Breaking Barriers

Senior Evie Putz shares her story as a transgender student and captain for the West High Robotics Team.
Evie Putz powers on her teams robot to work with their partner before a match.
Evie Putz powers on her teams robot to work with their partner before a match.
Danielle Putz

Evie Putz is a senior at West High and a Captain for the FTC 7247 and FRC 5837 robotics teams in Waterloo. In addition to her high ranking with these teams, Putz is a transgender student and an inspiration for the transgender community. 

“I initially got into robotics because my brother got interested in Lego League, an elementary school robotics program, and the next year when I was able to do it he encouraged me to,” Putz says. She shares that when she was in eighth grade, her brother encouraged her to join the high school team and that he asked for her help programming the high school robot.

Since joining the robotics community in 8th grade, Putz has grown from being the lead programmer in eighth grade, to the team’s captain for her junior and senior years.

Putz shares that her gender identity has not affected her place on the robotics teams. “As a whole, the robotics competition and community we are in has a large emphasis on being gracious and professional. This means I haven’t ever seen discrimination in the area of robotics, and I am thankful for that. Everyone I’ve met has been incredibly accepting, kind, and appreciative of the skills I provide regardless of my gender identity,” she says.

Diversity is a continuing challenge in the robotics field, but over the nine years I’ve been in it I’ve been seeing it get better. Our team has been getting better and better with diversity of all sorts, as have all the teams in the area.

— Evie Putz

As for West High, Putz shares that the environment is different everywhere she goes, “there are a lot of kids and teachers that are really good at not letting it affect anything, but also an equal amount that treat me as different and weird.” Putz shares that the biggest struggle she faces is the bathrooms at West, and the faces she gets when using them. The solution Putz has found with this is to avoid using the bathrooms when she can.

During her time in high school, Putz shares that over the past two years she has found inspiration through Jayden Johnson, West High’s IT Tech. “He has taught me a lot and made me realize I don’t need to be perfect to be an adult, and that the future isn’t as scary as I thought it was,” she says.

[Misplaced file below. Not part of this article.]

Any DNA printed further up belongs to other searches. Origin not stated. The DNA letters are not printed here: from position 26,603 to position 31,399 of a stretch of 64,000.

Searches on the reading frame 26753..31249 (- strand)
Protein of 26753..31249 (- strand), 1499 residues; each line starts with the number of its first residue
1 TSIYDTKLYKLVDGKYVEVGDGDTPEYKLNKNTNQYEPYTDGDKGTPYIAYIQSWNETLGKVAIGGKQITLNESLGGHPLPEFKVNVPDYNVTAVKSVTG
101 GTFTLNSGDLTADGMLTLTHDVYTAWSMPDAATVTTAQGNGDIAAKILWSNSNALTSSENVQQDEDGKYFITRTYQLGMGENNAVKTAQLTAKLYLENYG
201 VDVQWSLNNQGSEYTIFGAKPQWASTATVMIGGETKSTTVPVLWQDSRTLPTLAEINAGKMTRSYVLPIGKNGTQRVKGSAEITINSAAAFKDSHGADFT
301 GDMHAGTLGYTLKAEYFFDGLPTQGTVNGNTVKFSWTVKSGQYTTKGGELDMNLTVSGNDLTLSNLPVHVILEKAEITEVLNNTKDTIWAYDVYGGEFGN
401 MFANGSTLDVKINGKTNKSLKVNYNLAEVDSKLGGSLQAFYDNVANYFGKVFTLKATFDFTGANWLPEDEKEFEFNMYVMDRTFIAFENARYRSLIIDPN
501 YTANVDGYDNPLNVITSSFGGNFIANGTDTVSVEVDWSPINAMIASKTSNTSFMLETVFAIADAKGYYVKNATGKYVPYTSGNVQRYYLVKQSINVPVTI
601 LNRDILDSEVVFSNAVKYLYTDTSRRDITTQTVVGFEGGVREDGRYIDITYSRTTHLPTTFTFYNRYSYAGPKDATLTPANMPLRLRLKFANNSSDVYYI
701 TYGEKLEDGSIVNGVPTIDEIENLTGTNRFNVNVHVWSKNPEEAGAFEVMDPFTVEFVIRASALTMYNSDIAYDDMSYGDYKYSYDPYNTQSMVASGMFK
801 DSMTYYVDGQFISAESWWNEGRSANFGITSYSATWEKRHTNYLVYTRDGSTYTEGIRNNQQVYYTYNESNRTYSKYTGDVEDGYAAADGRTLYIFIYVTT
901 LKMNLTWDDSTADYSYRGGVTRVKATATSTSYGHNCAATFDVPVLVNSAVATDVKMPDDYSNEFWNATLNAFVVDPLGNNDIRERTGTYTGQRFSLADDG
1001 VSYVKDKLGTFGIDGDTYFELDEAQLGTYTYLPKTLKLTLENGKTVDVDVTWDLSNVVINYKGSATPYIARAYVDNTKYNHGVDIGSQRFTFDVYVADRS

Working with Putz since she was a sophomore, Johnson shares that Putz’s passion for technology will take her far in life. “With commitment and continued support I believe Evie will have great success in whichever path they choose,” he says. Johnson is confident Putz will continue to grow outside of high school, stating “I hope that Evie continues the educational momentum they currently have to keep gaining valuable knowledge and skills to reach their potential.” 

Despite paving the way for transgender and female students in the STEM field, Putz says that she does not feel she has left much of an impact on West High. “I’m not a very outspoken person,” she says, “I’ve been involved in a lot of activities and events so I’m sure I’m downplaying myself here though. I’m always surprised when people tell me how much I’ve done or impacted or improved something.” 

Though she believes she has not left a mark on the school, West High and the robotics community has left a mark on her. “I have grown in my identity and in my skills as a future software engineer. I have also realized more of who I want to be as a person and a member of society,” Putz says. 

To have a passion in a field that needs talented individuals is a gift that must continue to be cultivated.

— Jayden Johnson

As a graduating senior, Putz is prepared to leave the high school level and take on college. Planning to attend the University of Northern Iowa for computer science, Putz hopes to work for John Deere after completing her degree. “West High has prepared me for this by allowing me to join a good robotics team, and allow me to enroll in courses at the Waterloo Career Center,” she says. 

In hopes of growing the transgender inclusion within the robotics community and STEM programs, Putz shares her advice for other students, “Just go for it; It can seem really scary, but the payoff is well worth it. Most people I’ve met in STEM have been incredibly accepting and affirming, so you don’t need to worry too much.” 

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About the Contributor
Ali Parkhurst
Ali Parkhurst, News and Sports Editor; Yearbook Editor-In-Chief
(she/her) Ali Parkhurst is a senior at West High. This is her second year as a Wahawk Insider staff member, Parkhurst is also the Editor-In-Chief for the Wahawk Yearbook. Outside of school, Parkhurst is a varsity cheerleader and a server at Doughy Joeys. Parkhurst enjoys photography, running, and spending time with her friends.
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    Abby ErwinApr 12, 2024 at 5:01 pm

    That’s my girlfriend! I’m very proud of her. I see her really improving so many things she has a passion for.